A typical complete configuration would look like the following
    "config": {
        "static": {
            "certificatesResolvers": {
                "letsencrypt": {
                    "acme": {
                        "email": "<EMAIL>",
                        "storage": "acme.json",
                        "tlsChallenge": {}
                    }
                }
            },
            "defaultEntryPoints": ["http"],
            "entryPoints": {
                "web": {
                    "address": ":80"
                },
                "websecure": {
                    "address": ":443"
                }
            },
            "providers": {
                "file": {
                    "filename": "/etc/traefik/provider.yaml"
                }
            }
        },
        "provider": {
            "http": {
                "routers": {
                    "http.node1.example.com": {
                        "rule": "Host(`node1.example.com`)",
                        "service": "node1.example.com"
                    },
                    "https.node1.example.com": {
                        "rule": "Host(`node1.example.com`)",
                        "service": "node1.example.com",
                        "tls": {
                            "certResolver": "letsencrypt"
                        }
                    }
                },
                "services": {
                    "node1.example.com": {
                        "loadBalancer": {
                            "servers": [{
                                "url": "http://192.168.103.253:8080"
                            }]
                        }
                    }
                }
            }
        }
    }

Behavior

There are a couple of things worth mentioning about the behavior of this API endpoint.

  1. Every addProxy call will override existing proxy configurations
  2. In case you need multiple certificates. You can bundle them together, delimited by -----BEGIN CERTIFICATE----- and -----END CERTIFICATE-----

Parameters: removeProxy(...)

Parameter: cloudspaceId

Id of the cloudspace.

Behavior

This endpoint will completely remove the proxy configuration on a give cloudspace. Removed configurations cannot be restored and will have to be added once again via an addProxy call.

Example

TCP load balancer

In this example, we will spin up a TCP load balancer on a cloudspace. We will be using the minimum configuration to keep things simple, however you can try more advanced features for your load balancer by referring to traefik docs.

In order to see this in action, we will proxy ssh connections from cloudspace external IP on port 22 onto VMs port 22. Before you do the same you must have ssh access to your VMs and have copied your public key in known hosts so that we can skip entering a password later on.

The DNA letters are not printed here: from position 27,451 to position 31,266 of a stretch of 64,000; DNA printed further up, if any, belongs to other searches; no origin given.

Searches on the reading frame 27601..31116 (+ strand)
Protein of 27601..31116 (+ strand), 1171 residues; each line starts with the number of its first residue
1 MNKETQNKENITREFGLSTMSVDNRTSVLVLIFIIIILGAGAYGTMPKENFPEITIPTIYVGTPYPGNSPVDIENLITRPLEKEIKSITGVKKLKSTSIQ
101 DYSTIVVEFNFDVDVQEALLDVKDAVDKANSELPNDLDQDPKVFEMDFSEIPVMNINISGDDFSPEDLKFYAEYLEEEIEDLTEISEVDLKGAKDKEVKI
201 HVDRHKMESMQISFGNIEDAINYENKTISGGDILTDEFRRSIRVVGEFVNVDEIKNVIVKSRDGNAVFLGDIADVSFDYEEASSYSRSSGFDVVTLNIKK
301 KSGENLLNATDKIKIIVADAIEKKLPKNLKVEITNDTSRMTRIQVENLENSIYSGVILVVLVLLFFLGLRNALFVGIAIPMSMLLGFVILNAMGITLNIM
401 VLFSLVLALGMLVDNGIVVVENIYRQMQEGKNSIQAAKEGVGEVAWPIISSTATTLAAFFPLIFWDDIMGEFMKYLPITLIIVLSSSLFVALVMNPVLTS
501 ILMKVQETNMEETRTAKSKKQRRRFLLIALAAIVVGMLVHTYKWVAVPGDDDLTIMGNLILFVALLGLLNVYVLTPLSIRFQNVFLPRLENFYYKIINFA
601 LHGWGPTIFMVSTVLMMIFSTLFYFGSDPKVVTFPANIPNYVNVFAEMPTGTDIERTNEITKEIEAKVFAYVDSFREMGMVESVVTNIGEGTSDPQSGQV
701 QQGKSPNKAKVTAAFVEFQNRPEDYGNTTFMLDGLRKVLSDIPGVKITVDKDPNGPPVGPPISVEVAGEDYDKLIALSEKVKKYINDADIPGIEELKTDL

Keep in mind that this example is just for demonstration purposes so we can see the TCP load balancer in action. We could have checked that the load balancer is working via several different ways.

Data for API call

{
    "cloudspaceId": <YOUR CLOUDSPACE ID>,
    "proxytype": "traefik:2.3",
    "config": {
        "static": {
            "entryPoints": {
                "ssh": {
                    "address": ":22"
                }
            },
            "providers": {
                "file": {
                    "filename": "/etc/traefik/provider.yaml"
                }
            }
        },
        "provider": {
            "tcp": {
                "services": {
                    "node1.example.com": {
                        "loadBalancer": {
                            "servers": [{
                                    "address": "192.168.103.253:22"
                                },
                                {
                                    "address": "192.168.103.254:22"
                                }
                            ]
                        }
                    }
                },
                "routers": {
                    "http.node1.example.com": {
                        "service": "node1.example.com",
                        "rule": "HostSNI(`*`)"
                    }
                }
            }
        }
    }
}

Sample response

After adding these proxy configs to your cloudspace. You can reproduce the following response by running the command. This will disable the expected warning about a Man-in-the-middle attack since ssh will see that the key of the machine has changed. This is expected of course since we are doing a reverse proxy from the ip in the command to 2 different ips.

ssh -o UserKnownHostsFile=/dev/null -o StrictHostKeyChecking=no user@<YOUR CLOUDSPACE ID> hostname

Responses

$> ssh -o UserKnownHostsFile=/dev/null -o StrictHostKeyChecking=no user@172.17.1.110 hostname                         
vm1

$> ssh -o UserKnownHostsFile=/dev/null -o StrictHostKeyChecking=no user@172.17.1.110 hostname
vm2